A former senior KPMG LLP partner in Los Angeles has been charged with passing confidential information about clients to a close friend in exchange for cash bribes.
In a criminal complaint filed on Thursday, Scott London, former chief of KPMG’s audit practice for the Southwestern United States, was accused of helping Bryan Shaw, the owner of a local jewelry business, obtain more than $1 million in illegal profits from the insider information. London was charged with one count of conspiracy to commit securities fraud through insider trading. Separately, the U.S. Securities and Exchange Commission filed a civil action against London and Shaw.
"The public has every right to fully expect a level playing field in our financial markets," said U.S. Attorney André Birotte in Los Angeles. "As alleged in the complaint, Mr. London chose to betray the trust placed in him as a financial auditor and to tip the trading scales for the benefit of insiders like himself."
London’s attorney, Harland Braun of the Law Offices of Harland Braun in Los Angeles, did not return a call for comment.
The SEC complaint included a statement tendered on Tuesday in which London regretted his actions and apologized to KPMG and his colleagues at the firm. "The Firm bears no responsibility in this matter. These actions were by my choice and mine only," he said. "Knowing that I have caused harm and embarrassment to those that I respected and admired in the Firm has caused me tremendous grief."
The charges come after KPMG abruptly resigned as auditor to Skechers USA Inc. and Herbalife Ltd., citing concerns that "the firm’s independence has been impacted as a result of" London’s actions, KPMG announced on Monday. The firm fired London.
"KPMG’s 22,000 partners and employees unequivocally condemn this individual’s rogue actions," the accounting firm wrote. "This individual violated the firm’s rigorous policies and protections, betrayed the trust of clients as well as colleagues, and acted with deliberate disregard for KPMG’s long-standing culture of professionalism and integrity."
London had supervised more than 500 accounting professionals at KPMG and personally audited Herbalife and Skechers.
The criminal complaint alleged that Shaw received confidential information about impending earnings reports for Herbalife, Skechers and Deckers Outdoor Corp. from late 2010 to March 2013. In some cases, London read confidential information in press releases that wouldn’t be released to the public until two or three days later. He also relayed confidential information regarding pending mergers, specifically the sale of RSC Holdings to United Rentals Inc. and UnionBanCal Corp.’s purchase of Santa Barbara, Calif.’s Pacific Capital Bancorp.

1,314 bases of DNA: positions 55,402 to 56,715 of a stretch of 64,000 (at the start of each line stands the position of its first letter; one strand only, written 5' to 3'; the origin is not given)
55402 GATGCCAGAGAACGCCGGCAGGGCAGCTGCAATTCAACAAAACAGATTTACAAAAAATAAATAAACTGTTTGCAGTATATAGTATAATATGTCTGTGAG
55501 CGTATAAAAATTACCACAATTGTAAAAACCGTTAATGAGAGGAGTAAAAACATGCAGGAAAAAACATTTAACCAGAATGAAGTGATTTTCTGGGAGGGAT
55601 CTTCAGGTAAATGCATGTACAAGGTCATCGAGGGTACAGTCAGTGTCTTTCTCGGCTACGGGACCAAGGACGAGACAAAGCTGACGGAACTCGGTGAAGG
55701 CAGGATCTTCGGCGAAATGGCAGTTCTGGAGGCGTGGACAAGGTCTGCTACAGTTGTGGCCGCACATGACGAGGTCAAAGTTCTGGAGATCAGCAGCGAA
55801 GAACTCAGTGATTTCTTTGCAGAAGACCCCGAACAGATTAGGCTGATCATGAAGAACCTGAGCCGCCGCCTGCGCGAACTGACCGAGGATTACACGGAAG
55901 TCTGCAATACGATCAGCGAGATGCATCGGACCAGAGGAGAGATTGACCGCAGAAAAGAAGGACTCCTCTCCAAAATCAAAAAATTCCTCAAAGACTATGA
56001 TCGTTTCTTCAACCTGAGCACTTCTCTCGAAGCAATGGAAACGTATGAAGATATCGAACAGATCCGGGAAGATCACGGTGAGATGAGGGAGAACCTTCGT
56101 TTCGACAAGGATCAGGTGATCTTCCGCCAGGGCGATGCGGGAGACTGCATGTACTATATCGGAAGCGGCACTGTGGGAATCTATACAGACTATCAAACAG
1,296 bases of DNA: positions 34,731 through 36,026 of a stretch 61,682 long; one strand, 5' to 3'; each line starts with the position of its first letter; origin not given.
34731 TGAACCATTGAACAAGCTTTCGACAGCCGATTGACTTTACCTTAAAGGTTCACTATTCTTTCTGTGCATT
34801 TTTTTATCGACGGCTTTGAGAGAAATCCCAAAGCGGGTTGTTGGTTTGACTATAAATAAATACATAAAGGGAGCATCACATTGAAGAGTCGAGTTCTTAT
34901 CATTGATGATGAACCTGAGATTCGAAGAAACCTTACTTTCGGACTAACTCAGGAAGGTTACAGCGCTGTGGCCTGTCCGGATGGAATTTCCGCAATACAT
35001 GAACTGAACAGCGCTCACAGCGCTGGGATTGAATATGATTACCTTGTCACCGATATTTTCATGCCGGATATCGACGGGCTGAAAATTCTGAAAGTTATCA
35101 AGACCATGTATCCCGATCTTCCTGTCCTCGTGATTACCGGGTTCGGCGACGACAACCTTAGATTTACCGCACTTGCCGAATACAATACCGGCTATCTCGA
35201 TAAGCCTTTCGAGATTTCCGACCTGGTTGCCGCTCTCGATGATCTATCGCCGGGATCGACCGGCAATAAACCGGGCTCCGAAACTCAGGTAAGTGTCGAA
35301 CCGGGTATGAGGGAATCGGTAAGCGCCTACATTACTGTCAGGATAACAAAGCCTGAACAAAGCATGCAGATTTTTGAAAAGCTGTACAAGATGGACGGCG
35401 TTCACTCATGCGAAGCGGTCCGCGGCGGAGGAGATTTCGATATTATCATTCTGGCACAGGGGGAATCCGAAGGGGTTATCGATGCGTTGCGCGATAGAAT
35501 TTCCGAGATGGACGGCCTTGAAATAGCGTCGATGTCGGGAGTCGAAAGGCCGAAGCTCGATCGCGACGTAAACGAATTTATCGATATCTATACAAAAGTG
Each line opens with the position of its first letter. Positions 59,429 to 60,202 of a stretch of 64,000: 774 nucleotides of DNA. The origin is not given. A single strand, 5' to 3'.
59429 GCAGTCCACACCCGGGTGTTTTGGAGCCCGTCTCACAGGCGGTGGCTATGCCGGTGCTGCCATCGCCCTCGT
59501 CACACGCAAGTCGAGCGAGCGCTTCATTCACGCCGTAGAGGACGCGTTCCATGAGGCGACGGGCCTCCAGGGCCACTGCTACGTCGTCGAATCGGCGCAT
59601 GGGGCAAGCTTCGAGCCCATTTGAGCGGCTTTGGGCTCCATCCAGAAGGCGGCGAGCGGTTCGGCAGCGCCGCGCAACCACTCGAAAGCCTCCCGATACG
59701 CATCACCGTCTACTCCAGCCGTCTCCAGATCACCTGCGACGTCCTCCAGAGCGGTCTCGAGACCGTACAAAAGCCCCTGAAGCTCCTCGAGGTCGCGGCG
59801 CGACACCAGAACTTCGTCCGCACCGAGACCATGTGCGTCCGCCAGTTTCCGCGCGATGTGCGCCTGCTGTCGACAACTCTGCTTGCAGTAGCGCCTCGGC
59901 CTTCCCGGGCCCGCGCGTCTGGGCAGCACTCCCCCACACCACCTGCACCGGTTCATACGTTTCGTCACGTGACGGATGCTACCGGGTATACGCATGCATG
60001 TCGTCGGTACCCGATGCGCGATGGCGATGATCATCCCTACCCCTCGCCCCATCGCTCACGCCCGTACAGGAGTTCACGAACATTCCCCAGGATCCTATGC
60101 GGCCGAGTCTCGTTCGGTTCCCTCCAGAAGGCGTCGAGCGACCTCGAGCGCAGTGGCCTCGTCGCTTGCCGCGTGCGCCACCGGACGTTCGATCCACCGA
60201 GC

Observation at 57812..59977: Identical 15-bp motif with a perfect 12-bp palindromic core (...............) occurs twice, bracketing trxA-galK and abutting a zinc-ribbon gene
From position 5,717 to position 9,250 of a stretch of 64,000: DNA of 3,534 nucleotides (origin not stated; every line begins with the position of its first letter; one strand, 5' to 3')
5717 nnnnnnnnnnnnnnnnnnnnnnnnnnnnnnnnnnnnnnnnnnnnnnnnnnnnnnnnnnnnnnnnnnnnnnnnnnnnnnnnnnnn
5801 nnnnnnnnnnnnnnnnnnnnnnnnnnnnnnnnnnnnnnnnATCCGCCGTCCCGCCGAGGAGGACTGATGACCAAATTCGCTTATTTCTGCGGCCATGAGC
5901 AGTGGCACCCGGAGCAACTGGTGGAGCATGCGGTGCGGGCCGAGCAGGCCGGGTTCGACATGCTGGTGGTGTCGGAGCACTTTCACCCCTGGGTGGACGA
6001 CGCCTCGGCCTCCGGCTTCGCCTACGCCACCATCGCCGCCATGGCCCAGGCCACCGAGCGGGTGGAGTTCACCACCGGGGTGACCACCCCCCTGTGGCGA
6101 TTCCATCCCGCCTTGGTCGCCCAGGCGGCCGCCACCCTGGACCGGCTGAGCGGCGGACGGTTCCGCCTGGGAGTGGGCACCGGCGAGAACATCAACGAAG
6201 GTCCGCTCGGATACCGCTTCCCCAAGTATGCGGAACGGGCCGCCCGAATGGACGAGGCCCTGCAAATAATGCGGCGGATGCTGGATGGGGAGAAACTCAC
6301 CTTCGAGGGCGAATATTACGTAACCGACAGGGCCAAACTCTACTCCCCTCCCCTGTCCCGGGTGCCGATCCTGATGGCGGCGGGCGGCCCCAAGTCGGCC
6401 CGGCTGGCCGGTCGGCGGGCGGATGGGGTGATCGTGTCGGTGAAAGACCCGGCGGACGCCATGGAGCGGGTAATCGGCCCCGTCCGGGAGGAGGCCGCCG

In exchange, the complaint continued, Shaw gave London bags of $100 bills, wrapped in bundles of $10,000 each. He also gave him a $12,000 Rolex watch, jewelry and Bruce Springsteen concert tickets. The value was typically 10 percent of his profits from the illegal securities trades.
Once Shaw began acting as an FBI informant, he recorded phone conversations in February and March in which London told him about coming earnings reports for Herbalife and Deckers. During one call, he referenced rumors about Herbalife going private; if that happened, he told Shaw, "[t]hat is going to be where you make a ton of money." He suggested that, once he learned for sure whether Herbalife was going private, Shaw should "start just buying in small blocks, right, so it doesn’t draw attention and then, you know, then it doesn’t look unusual at all."
On February 21, London met with Shaw on a street corner in Encino, Calif., taking a black paper bag filled with $5,000 cash for his tips in Herbalife’s earnings report in February 2013, the complaint alleged. Later, on March 7, he met Shaw in a parking lot of a Starbucks in Woodland Hills, Calif., to receive another $5,000 bag related to tips on Decker’s February 2013 earnings announcement.
During a March 20 interview at his home in Agoura Hills, Calif., London told an FBI agent that Shaw was the only person to whom he had passed confidential information and that "there’s nobody else." Later, during an April 3 meeting with federal prosecutors, London said Shaw had paid him $50,000.
London was expected to make an initial appearance on Thursday afternoon in federal court in downtown Los Angeles. He faces up to five years in federal prison and a $250,000 fine.
According to the SEC’s complaint, filed in federal court in Los Angeles, London and Shaw had met at a country club years earlier and became golfing partners. London has said he provided information to Shaw, who was having financial problems because his jewelry business suffered during the recession.
On at least one occasion, London disclosed confidential information to Shaw while on a golf outing. Shaw, in an April 10 statement attached to the SEC’s complaint, apologized for his "incredibly stupid actions."
"There is no excuse for my wrongful conduct. I accept full and complete responsibility for what I have done and know that I will spend the rest of my life trying to make up for my tragic lapses in judgment," he said. "I expect that my actions will result in significant civil and criminal consequences, but I realize that this is the painful price I will pay for my transgressions."
Contact Amanda Bronstad at firstname.lastname@example.org.